Journalist-researcher Avishay Ben Haim could not have said it better than legal affairs journalist Baruch Kra. “I’m TV Channel 13’s legal commentator,” Kra repeatedly told his colleague Ben Haim, who had dared describe the scene of Prime Minister Benjamin Netanyahu waiting for his judges as “humiliating, a huge success of the elites.”
Ben Haim could and should have responded: “You’re right. You’re only Channel 13’s legal commentator. I’m its socio-political commentator.”
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Kra’s error is based on his understanding of Ben Haim as someone interpreting legal issues, whereas Ben Haim is actually telling Israel’s real socio-political story. This involves the Ashkenazi-Mizrahi conflict, the rift between the “first” Israel and the “second” Israel, in the context of which Netanyahu’s trial could be perceived as an attack by one camp on the leader of the other camp.
There is no truth more trivial than the theory of the two Israels, espoused by Ben Haim. Being so trivial, it evokes a quote by George Orwell that has already become a cliché. Orwell said, “The further a society drfits from the truth, the more it will hate those that speak it.”
The hatred towards Ben Haim, which made Kra blow up (“what you’re saying is not an opinion, it’s a lie”) stems from a denial of the sectarian truth underlying the political struggle in Israel. Ever since Netanyahu became identified with Mizrahi Jews (roughly when he appointed Miri Regev as Culture Minister in 2015), the struggle turned into one between the “Only Bibi” camp and the “Just not Bibi” camp.
All the attempts to crack the million-dollar question – why do Mizrahi Jews vote for Netanyahu – just like the attempts to recruit underprivileged peripheral areas of Israel to the left, among other ways by posting Mizrahi candidates, confirm Ben Haim’s theory.
The left is now synonymous with Ashkenazi, with Tel Aviv, with the just-not-Bibi camp, just like the term “Bibi-ist” is roughly overlapping with Mizrahi. That’s why Netanyahu had no problem pigeonholing Avigdor Lieberman as a leftist as soon as he opposed Netanyahu, and that’s why “leftists” have no problem voting for an extreme right-wing person such as Lieberman after he distanced himself from Bibi-ism.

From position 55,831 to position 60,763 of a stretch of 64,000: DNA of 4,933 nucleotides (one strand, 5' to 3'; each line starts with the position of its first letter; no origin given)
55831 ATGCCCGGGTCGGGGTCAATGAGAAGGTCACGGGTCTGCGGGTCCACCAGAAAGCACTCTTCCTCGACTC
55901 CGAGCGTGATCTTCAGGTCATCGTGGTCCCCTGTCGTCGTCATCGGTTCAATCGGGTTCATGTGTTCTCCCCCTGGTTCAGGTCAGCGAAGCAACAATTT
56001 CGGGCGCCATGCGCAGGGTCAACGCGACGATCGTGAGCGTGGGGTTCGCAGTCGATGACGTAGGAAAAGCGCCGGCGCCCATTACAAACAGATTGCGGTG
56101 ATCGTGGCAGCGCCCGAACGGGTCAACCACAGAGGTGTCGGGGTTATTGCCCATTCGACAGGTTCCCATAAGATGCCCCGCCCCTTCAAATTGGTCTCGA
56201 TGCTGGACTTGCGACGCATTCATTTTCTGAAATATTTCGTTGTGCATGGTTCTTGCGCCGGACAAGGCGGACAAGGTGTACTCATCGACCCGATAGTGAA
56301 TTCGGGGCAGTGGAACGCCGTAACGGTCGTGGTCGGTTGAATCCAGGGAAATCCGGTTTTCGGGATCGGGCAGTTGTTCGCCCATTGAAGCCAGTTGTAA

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This is why Gideon Sa’ar is received on the left as a worthy alternative, as is Naftali Bennett. Anyone who doesn’t see the two camps that have formed here and the dividing line that roughly aligns them on a sectarian basis, trampling the older division between left and right, with Bibi and the ultra-Orthodox in one camp, and Sa’ar, Bennet, Lapid, Lieberman, Michaeli, Horowitz (and the Arabs) in the other camp, is oblivious to the facts.
No one is claiming that Netanyahu belongs to the “second” Israel. But while the left claims that Netanyahu is using Mizrahi Jews, Ben Haim argues that they are the ones exploiting Netanyahu, and that the “second” Israel has imposed on him a sectarian narrative, identifying his/their political persecution through the lens of his legal tribulations. If Netanyahu is convicted, the “second” Israel will be dethroned.
Ben Haim doesn’t claim that the police planted evidence, or that Netanyahu’s conspiracy theory is factually correct. He doesn’t say that Netanyahu is legally innocent. He doesn’t deal with the legal issues at all. On the other hand, one cannot deny that the roots of the hatred toward Netanyahu run deep, and that the left has been trying for years to beat him at the polling stations to no avail. I remember how when his investigation made some progress, he was compared to Al Capone, who was convicted for tax evasion. The lesson is clear: Netanyahu, too, will not be convicted for his serious transgressions (Rabin, his opposition to the Oslo Accords, etc.), but the main thing is that he be convicted.
In short, Baruch, don’t get mad at Ben Haim – he doesn’t have a problem with your legal commentary. He has one with the fact that you think that this is the entire story.